Many small and medium sized enterprises (SMEs) are still struggling to raise money from banks despite an agreement between lenders and the Government, a new report has revealed.
Some 12% of SMEs experienced difficulties obtaining finance over the past year, according to a survey by insurance giant RSA and Warwick Business School.
Amid the squeeze in lending, SMEs are increasingly looking to give away stakes in their companies in return for cash, as a "Dragons' Den mentality" emerges.
The problems in raising cash will cause concern because SMEs are seen as the lifeblood of the economy, employing 20 million people, and are at the forefront of the Government's strategy for fuelling growth.
The Treasury this year struck up the Project Merlin agreement with the UK's biggest lenders, which saw them pledge to hit targets for lending to SMEs in 2011.
The latest figures from the banks show they had lent £56.1 billion to small and medium enterprises in the first nine months of 2011, meaning they were on course to narrowly miss their £76bn full-year target.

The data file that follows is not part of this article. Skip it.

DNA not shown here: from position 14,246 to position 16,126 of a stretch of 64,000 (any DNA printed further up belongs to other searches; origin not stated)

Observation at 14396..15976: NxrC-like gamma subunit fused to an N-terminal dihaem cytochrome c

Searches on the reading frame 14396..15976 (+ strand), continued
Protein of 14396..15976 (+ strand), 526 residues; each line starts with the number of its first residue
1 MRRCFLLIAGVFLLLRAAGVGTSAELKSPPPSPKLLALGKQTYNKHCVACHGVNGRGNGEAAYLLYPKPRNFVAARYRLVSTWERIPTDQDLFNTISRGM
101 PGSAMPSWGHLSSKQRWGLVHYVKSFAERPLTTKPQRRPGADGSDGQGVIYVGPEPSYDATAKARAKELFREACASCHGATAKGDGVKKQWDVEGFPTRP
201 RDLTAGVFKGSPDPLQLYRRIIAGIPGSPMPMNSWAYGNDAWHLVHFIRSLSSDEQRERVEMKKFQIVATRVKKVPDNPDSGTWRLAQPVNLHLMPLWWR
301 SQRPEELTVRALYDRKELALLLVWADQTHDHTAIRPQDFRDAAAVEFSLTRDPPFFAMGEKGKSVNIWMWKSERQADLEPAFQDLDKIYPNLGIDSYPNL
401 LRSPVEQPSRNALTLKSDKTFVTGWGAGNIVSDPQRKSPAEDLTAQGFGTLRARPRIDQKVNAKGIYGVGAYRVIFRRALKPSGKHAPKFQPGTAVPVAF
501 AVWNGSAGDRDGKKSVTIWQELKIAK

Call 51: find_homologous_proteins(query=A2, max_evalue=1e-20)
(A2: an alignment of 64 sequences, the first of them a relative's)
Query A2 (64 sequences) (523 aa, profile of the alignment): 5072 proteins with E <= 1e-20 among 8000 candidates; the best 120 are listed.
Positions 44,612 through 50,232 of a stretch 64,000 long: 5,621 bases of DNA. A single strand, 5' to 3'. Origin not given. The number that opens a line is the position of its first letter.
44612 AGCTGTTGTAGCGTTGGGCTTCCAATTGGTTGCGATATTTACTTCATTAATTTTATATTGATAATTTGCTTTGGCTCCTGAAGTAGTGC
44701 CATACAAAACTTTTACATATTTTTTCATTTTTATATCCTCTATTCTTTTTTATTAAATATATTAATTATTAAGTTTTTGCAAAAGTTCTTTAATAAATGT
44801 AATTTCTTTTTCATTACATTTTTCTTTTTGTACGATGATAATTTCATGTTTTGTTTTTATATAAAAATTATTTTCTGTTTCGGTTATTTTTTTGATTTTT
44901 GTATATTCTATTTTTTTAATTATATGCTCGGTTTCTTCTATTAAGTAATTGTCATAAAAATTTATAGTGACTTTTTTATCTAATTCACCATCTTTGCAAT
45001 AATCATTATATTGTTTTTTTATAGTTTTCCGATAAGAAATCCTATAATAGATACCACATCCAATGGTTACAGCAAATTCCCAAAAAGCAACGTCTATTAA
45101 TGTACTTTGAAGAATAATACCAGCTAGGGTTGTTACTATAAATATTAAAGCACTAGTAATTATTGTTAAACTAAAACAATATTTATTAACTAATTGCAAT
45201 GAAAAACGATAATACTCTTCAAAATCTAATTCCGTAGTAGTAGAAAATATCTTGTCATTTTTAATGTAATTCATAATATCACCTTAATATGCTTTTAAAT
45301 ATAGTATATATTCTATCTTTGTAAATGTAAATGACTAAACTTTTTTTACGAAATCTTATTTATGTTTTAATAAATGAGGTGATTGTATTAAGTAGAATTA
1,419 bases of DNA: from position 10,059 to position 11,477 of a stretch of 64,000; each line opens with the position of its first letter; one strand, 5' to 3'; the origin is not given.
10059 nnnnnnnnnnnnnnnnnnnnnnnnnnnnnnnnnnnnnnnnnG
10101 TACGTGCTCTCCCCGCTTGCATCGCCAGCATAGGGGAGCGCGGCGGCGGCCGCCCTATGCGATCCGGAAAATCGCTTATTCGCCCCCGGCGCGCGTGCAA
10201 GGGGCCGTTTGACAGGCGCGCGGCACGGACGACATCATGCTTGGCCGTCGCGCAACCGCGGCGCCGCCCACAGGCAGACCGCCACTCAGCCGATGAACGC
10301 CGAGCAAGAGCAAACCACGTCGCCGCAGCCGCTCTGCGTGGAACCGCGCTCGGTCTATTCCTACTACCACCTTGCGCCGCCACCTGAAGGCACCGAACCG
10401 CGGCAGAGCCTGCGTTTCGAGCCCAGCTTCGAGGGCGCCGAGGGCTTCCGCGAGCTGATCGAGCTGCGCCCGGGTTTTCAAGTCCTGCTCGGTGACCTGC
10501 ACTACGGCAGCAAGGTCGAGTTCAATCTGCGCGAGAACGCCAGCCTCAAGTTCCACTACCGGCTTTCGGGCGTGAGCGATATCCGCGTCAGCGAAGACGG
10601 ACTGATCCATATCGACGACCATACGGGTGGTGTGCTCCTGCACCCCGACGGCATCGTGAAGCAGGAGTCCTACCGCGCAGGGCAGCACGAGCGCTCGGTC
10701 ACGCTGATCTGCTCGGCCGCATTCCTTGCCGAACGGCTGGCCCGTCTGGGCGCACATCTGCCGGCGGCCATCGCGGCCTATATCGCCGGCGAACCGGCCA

Manufacturing firms faced the biggest struggle to raise money, with 15% reporting difficulties. This suggests that the Government's strategy of rebalancing the economy by making more goods is also in jeopardy from the trend.
Tara Kneafsey, a director at RSA, said: "Confidence is a critical factor for SMEs as we approach 2012 - confidence in knowing they are protected should the unexpected happen and confidence in having access to capital to maximise growth opportunities.
"Our research suggests that this investment and support will increasingly be sought from private investors rather than banks in the coming years."
The report also revealed that 32% of SMEs said the economic downturn had a major impact on their business in the past year.
The companies surveyed planned to invest an average of £102,000 to grow their businesses over the next two years.